Si en alguna ocasión es significativo conocer el origen de una banda, en este caso, saber que Crystal Stilts son neoyorquinos es más que relevante, porque nunca el sonido de una determinada zona describe con mayor verosimilitud el sonido de ésta. Desde el comienzo típicamente Nugget de Sycamore tree nos damos cuentas de la senda que va a tomar este segundo álbum de los neoyorquinos. Sus trazos sombríos, su crudeza sonora, su voz típicamente joydivisiana, el sonido de sus guitarras… nunca ha sido más claro relacionar a una determinada banda con su lugar de origen.
Pero más allá de estas consideraciones, lo interesante de este In love with oblivion (2011) es su música. Y es aquí cuando Crystal Stilts nos toman por la mano, porque en el disco se resumen muchas de las características e influencias del sonido de Nueva York: Garaje (Sycamore tree, Half a moon, Invisible city, Blood barons), Psicodelia (Alien rivers, Precarious stair, Shake the shackles); Rock a la manera de hacer de NY, léase Velvet Underground o Television (Through the floor, Flying into the sun);  o Post-Punk (Silver sun). Quizás se les fuera un poco la mano a la hora de mimetizarse con la Velvet en un tema como Prometheus at large, pero podemos pasar por alto este pequeño detalle. En cualquier caso, In love with oblivion es un gran disco que nos permite ponernos en contacto de nuevo con una serie de tendencias que conviene no dejar nunca demasiado de lado, si tenemos en cuenta la importancia que han tenido para la música popular del último siglo.

Crystal Stilts – In love with oblivion (2011)

“The murkiness continues to recede on the band’s sophomore effort, In Love With Oblivion, but the menace mostly persists– only, here it feels less introverted and more vivacious, largely due to Hargett’s improvements as a lyricist. Save for the macho bellowing that stains “Blood Barons”, he’s a smarter, more descriptive presence here, whether he’s bemoaning losing a winter’s love to the “Silver Sun” or surrealistically describing a disappearing act on “Through the Floor”. He can be funny, too– like on “Invisible City”, when he sings about crawling into a sarcophagus with a girl before repeating, like a too-clever suspect in the interrogation room, “We know what happened at death/ But I don’t have to say why.” This is all, of course, only when you can understand him– reverb still abounds, and whether this is a feeling triggered by lack of comprehension or listener fatigue in 2011, it comes off as a hampering effect.
The cavernous echo that places distance between Hargett and everything else seems especially out of place when taking into consideration how damn good the rest of the band sounds. Joining up with David Feck, frontman of indie pop vets Comet Gain, for last year’s self-titled LP as supergroup Cinema Red and Blue, clearly served them well, as the singular chugging force that ran throughout Alight of Night is replaced here by tight intra-band cohesion and playfulness. You can practically hear the tightly coiled guitar line and insistent rhythm in “Invisible City” snap against each other, while all the elements contained in “Half a Moon” sway in unison without congealing into a grossly blaring whole. Also, for a band that might never escape the “lo-fi” tag, this is a surprisingly ornate and atmospheric record. The jarring effect of the lovely, reedy woodwind melody that emerges from within “Flying into the Sun” is offset by barely there harpsichord dithering that creates an enticing depth of sound, while the elegiac horn that briefly moans in the middle of the unfortunately titled “Alien Rivers” adds an affecting touch to the otherwise turgid, seven-minute-plus dud. Songs open with creaking bug noises, car crashes, shivering tonal squelches– they’re thinking not just about the song but also how to sing it, in a sense, and the commitment shows.
What about that voice? Well, as a vocalist, Hargett’s definitely made some positive strides. And yet, you wish he’d work up the confidence here to embrace his surprisingly affecting upper register, which was showcased best on the EP’s highlight “Converging in the Quiet”. When that song made it over to Alight of Night, it was under a different title (“Departure”), and Hargett had dipped into a flatlined, momentum-killing vocal black hole. The fact that this is a pick-and-choose kind of band after only a handful of releases is telling, though: Like their contemporaries and the bands of the past that they lovingly borrow from, Crystal Stilts are a band meant more to be cultishly admired than embraced as “big ticket” or any of that nonsense. If, like me, you’re one of the admirers, then there’s plenty to like here. If not, well, give it a shot anyway– who knows, you might find something you like” (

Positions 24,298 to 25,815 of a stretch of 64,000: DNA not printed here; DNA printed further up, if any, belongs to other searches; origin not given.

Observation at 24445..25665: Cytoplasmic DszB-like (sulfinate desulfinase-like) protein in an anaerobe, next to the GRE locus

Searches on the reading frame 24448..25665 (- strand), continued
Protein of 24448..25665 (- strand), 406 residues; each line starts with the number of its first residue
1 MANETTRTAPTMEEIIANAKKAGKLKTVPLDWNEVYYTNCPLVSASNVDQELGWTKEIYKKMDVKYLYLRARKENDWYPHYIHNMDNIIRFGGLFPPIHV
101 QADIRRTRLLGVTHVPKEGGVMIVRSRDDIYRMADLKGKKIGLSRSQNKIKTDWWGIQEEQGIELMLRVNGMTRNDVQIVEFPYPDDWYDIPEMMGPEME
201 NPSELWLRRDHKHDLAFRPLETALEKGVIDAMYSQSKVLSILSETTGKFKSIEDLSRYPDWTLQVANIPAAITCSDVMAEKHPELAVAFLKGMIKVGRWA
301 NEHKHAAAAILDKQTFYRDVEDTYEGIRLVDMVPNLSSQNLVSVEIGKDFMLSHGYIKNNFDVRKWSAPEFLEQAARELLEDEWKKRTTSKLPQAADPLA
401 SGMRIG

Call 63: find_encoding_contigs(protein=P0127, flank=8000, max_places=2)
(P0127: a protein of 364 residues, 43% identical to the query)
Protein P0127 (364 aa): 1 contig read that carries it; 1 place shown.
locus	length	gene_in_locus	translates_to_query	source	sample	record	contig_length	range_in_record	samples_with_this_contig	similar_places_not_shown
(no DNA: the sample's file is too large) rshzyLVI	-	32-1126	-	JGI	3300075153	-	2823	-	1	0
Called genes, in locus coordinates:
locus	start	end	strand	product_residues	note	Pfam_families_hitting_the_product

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31 mayo, 2011 Posted by | Crystal Stilts | 3 comentarios

Crystal Stilts: Love is a Wave 7" (Single,2009), Slumberland

De nuevo nos detenemos hoy en el barrio neoyorquino de Brooklyn, que parece ser hoy por hoy el epicentro creativo de los Estados Unidos. Y seguimos centrando nuestra atención en el sonido de Garage con influencias Surf y una cierta estética Post-Punk. Porque esa sería la definición aproximada de Crystal Stilts, banda que bebe en esas fuentes y que en estos días editarán este single con dos temas que no aparecieron en su álbum de debut, Alight of night (2008). Love is a wave es un buen ejemplo de tema Pop con cierto aire ochentero y guitarra repetitiva y rasgada a la manera de Never understand. Sugarbaby tiene un aire más garajero, algo así como una banda sonora de película de serie-B, con el añadido de un órgano muy propio de los grupos que aparecían en los Nuggets a finales de los ´60. La banda actuará los días 29 y 30 de mayo en Barcelona, en el Primavera Sound.

“We’re thrilled to be able to bring you this ace single, featuring two brand-new songs not to be found on their album. Love Is A Wave is a firm favorite of the band’s live show, a perfect two-minute pop nugget in the best punk rock tradition. Fired by an insistent fast-strummed riff, an eager beat and barely-contained feedback, Love Is A Wave is an instant classic that stands tall with tunes like Never Understand and I Heard Her Call My Name in the noise-pop pantheon. B-side Sugarbaby is no slouch either, sounding for all the world like The Clean if they had been produced by Lee Hazlewood back in Arizona in the late 50s. With a spookily evocative keyboard line, breathless backing vocals and undistorted twang, Sugarbaby could be from 1959, or 1969, or 1989. But it’s pure 2009, and another great example of how Crystal Stilts have managed to mine rock’s past and create something entirely new and crucial for today”. (The Passion of Indie Music)
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Crystal Stilts – Love Is a Wave

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14 mayo, 2009 Posted by | Crystal Stilts, Música | 16 comentarios